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and it is less than sufficient. A man, that is to wade through a deep river, will first try his footing, before he takes his step: we are to wade through the depths of Satan, as the Apostle calls them: and, certainly, it is but a requisite caution, first to try our ground, before we venture upon it; to look about, and consider whether such and such an action be grounded upon a command and secured to us by a promise; whether, if we do it, we shall not lay ourselves open to such and such temptations ; or, if we do lie open to them, whether or not we are in God's way, and may expect his protection and preservation. Truly, such circumspection as this is will prove our best security : and, though we are not able, by all our own strength and diligence, to preserve ourselves; yet, when God seés us so industriously solicitous to avoid sin, he will then come in by his almighty grace, that helps not the slothful, but the laborious, and he will keep us from those sins that we cannot keep ourselves from.
3. Now for the Application of this.
(1) If it be so, that it is the Almighty Power of God only, that can keep us from sin, this may then be convictive of that error, that now-a-days is very rife in the world, that ascribes our preservation in our standing, not so much to the Almighty Grace of God, as to the Liberty and Freedom of our own Wills.
Truly, this is an opinion, that proceeds much from the pride and stomach of such, who are loth to be too much beholden to the grace of God for their salvation. It is true, no man sins, nor does any man abstain from sin, but it is with his will; but yet, still, there is an almighty influence from God: an influence of Common Providence to the wicked, without which they could not so much as will; and an influence of Special Grace to the godly, without which they could not abstain from sin. It is God, saith the Apostle, that worketh in us both to will and to do, of his own good pleasure. It is not, whether or not the will be free in abstaining from sin : that, is acknowledged: but, whether the motion of the will be principally and primarily from God, or from itself; and this, the Apostle concludes to be from God. From him it is, that we both will and do: he gives the first beginning : he adds the progress : and he concludes. He first begets grace: then, he increases it: and, at last, he crowns it. All is from God.
(2) This may instruct us, to Whom we ought to ascribe the praise and the glory of our preservation from those foul and horrid sins, that we see others daily fall into.
Not unto us, O Lord, not unto us, but unto thy name, be all the praise and glory. We have natures, as sinful as the worst of men ever had; and, that such sinful natures should not produce as wicked lives, whence proceeds this, but only from the miracle of God's grace ? for it is a miracle, that, when the fountain is as bitter, when our hearts are as bad as the hearts of others, yet the streams should not be so. Whence is it, since we have the same corrupt hearts with Cain and Judas and all the wicked rabble in the world, whence is it, that we have not committed the same impieties with them, or worse than they have done? Why, God hath either restrained or sanctified us. But Sanctifying Grace is not enough : for, whence is it, that we have not been drunken, with Noah; adulterers or murderers, with David; abjurers of Christ, with Peter? are we more holy than they, or are we more sanctified than they ? No: it is only our gracious God's vouchsafing to us a constant influence of Exciting Grace, that hath thus kept us from those sins, into which he suffers wicked men to fall; and, not only them, but sometimes his own dear children too. It is not a difference in our natures, it is not a difference from Inherent Grace within us, that makes this difference in our lives; but it is only a difference from the unaccountable Exciting, influencing Grace of God: there lies the difference. Well then, let not the strong man glory in his strength; but let him, that glorieth, glory in the Lord, for he is our strength and our deliverer. What have we, that we have not received ; and if we have received, why do we boast as though we had not received ? It is not what we have of ourselves; but it is what we have received from God, and what we do daily receive in a way of special influence, that makes us to differ from the vilest and most profligate sinners in the world: and, therefore, let us ascribe the glory of all to the Almighty Grace of God.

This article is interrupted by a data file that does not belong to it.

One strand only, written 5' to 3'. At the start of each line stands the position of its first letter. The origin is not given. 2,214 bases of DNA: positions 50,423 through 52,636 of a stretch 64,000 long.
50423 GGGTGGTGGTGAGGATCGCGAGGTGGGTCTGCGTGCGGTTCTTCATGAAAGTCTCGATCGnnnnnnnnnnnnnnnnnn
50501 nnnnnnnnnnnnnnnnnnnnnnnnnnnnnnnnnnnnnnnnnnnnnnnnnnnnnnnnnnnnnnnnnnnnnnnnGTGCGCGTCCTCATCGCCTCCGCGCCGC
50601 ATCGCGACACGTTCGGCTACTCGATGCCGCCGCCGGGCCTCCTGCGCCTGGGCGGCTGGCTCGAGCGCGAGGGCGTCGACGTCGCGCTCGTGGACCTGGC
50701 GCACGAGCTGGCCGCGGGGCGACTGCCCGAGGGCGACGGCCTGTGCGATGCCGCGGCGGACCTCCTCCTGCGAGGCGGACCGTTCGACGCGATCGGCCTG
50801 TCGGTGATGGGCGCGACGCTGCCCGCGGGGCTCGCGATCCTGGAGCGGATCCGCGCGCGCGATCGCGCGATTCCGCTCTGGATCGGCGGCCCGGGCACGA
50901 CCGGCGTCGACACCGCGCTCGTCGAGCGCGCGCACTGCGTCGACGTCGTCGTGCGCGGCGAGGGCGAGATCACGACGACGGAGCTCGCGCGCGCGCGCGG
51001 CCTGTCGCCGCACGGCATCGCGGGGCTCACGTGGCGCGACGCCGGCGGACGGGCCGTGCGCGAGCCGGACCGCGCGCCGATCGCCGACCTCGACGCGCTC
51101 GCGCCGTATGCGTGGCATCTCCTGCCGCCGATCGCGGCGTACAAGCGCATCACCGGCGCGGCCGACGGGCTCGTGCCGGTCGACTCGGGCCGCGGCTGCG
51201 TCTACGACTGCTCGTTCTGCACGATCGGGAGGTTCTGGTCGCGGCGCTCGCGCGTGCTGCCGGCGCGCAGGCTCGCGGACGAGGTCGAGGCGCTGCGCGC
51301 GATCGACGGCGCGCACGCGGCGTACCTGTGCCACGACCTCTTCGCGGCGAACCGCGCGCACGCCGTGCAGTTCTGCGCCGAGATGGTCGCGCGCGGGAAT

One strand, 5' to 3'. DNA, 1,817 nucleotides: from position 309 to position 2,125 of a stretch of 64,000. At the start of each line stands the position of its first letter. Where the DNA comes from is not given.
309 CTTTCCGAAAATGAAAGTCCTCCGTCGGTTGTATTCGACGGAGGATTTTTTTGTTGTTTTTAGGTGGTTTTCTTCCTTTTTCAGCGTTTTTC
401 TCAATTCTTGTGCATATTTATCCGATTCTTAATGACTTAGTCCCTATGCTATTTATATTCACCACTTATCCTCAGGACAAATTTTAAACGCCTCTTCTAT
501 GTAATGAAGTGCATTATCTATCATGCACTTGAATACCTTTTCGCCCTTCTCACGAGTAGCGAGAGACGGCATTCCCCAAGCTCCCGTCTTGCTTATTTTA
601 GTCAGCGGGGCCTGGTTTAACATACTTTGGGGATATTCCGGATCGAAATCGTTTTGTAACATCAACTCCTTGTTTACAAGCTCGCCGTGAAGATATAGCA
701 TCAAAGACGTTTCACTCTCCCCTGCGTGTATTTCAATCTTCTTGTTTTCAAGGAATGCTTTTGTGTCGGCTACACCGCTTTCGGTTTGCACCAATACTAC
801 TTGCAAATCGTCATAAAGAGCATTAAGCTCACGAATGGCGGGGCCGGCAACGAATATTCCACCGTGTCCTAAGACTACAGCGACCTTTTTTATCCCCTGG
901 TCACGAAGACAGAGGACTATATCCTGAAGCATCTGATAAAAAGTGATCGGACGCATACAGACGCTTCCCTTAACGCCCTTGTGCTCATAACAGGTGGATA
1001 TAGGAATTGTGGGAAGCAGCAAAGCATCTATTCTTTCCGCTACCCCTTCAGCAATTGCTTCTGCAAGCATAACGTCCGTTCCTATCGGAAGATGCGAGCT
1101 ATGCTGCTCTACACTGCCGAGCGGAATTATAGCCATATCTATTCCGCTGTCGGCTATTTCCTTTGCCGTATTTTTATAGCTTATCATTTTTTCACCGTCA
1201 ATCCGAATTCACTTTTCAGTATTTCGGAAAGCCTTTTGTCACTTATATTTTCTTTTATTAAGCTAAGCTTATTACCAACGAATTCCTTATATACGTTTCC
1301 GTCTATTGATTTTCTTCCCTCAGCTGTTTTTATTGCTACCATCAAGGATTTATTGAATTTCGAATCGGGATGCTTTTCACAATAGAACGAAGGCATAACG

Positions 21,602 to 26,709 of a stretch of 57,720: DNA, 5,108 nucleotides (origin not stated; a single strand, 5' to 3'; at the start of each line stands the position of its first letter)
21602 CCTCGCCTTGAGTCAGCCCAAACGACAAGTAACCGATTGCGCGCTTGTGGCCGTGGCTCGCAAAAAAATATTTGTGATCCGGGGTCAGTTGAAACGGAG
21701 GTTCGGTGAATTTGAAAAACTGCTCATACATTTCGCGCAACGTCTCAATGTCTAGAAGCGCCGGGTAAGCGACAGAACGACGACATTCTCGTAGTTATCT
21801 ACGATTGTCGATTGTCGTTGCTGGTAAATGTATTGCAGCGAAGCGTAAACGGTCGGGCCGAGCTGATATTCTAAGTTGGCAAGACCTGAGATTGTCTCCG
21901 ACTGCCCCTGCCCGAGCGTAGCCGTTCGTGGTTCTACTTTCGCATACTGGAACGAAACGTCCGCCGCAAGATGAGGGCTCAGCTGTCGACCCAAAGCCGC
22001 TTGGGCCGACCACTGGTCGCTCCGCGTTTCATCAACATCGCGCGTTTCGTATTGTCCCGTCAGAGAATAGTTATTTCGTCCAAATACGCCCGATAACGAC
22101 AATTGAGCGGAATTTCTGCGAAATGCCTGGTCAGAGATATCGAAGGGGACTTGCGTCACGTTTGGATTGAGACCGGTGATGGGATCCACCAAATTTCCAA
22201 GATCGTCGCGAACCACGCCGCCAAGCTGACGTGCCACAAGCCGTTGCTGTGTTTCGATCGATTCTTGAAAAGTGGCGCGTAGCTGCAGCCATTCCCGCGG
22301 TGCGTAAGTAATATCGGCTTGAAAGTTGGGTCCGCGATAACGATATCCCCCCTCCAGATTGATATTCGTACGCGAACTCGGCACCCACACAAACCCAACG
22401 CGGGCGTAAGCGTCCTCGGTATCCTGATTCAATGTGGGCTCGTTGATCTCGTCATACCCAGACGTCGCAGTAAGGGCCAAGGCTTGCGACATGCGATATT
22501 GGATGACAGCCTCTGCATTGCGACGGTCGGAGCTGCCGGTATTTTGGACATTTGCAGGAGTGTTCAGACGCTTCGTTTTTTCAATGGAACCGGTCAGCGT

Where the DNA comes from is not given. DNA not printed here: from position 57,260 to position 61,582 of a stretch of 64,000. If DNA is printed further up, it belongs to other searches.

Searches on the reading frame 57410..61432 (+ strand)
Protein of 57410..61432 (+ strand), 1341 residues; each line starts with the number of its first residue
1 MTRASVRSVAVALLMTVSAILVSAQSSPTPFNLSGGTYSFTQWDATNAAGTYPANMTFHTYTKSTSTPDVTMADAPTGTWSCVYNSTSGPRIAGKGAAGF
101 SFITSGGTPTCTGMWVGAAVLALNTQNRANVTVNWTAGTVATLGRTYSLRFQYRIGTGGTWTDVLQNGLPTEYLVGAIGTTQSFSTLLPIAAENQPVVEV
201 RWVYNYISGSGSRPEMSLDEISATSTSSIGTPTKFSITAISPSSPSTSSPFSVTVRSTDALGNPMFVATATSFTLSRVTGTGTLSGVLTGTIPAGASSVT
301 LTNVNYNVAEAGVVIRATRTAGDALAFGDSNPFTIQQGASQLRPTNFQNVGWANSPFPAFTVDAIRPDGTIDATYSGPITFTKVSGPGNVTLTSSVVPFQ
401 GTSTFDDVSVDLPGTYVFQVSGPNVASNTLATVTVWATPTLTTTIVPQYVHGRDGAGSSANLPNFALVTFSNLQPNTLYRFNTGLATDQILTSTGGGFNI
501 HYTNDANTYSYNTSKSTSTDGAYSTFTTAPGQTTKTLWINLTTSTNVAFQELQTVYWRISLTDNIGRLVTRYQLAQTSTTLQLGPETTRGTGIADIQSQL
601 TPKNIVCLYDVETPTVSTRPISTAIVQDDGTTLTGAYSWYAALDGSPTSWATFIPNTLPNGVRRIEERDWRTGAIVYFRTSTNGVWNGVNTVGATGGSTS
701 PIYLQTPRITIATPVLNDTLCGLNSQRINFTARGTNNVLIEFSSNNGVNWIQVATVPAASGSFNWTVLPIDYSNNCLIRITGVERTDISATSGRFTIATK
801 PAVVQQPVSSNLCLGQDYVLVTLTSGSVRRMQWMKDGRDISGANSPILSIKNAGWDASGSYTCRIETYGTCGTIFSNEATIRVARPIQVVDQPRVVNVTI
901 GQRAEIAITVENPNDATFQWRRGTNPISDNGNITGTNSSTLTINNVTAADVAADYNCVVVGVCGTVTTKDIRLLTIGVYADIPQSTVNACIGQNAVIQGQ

(3) To shut up all, If our preservation from sin be from God, beware then how you provoke him to withdraw and suspend the influence of his grace, whereby you have been preserved, and still are.
Indeed, if we belong to him, he will never so far depart from us, as utterly to forsake us: but, yet, he may so far depart from us, as that we may have no comfortable sense of his presence, nor any visible supports from his grace. We may be left a naked and destitute prey to every temptation; and fall into
the commission of those sins, out of which we may never be able to recover ourselves to our former strength, comfort, and stability. We may fall, to the breaking of our bones : and we may rise again, possibly; but it will be to the breaking of our hearts.
So much for this time, and for this subject.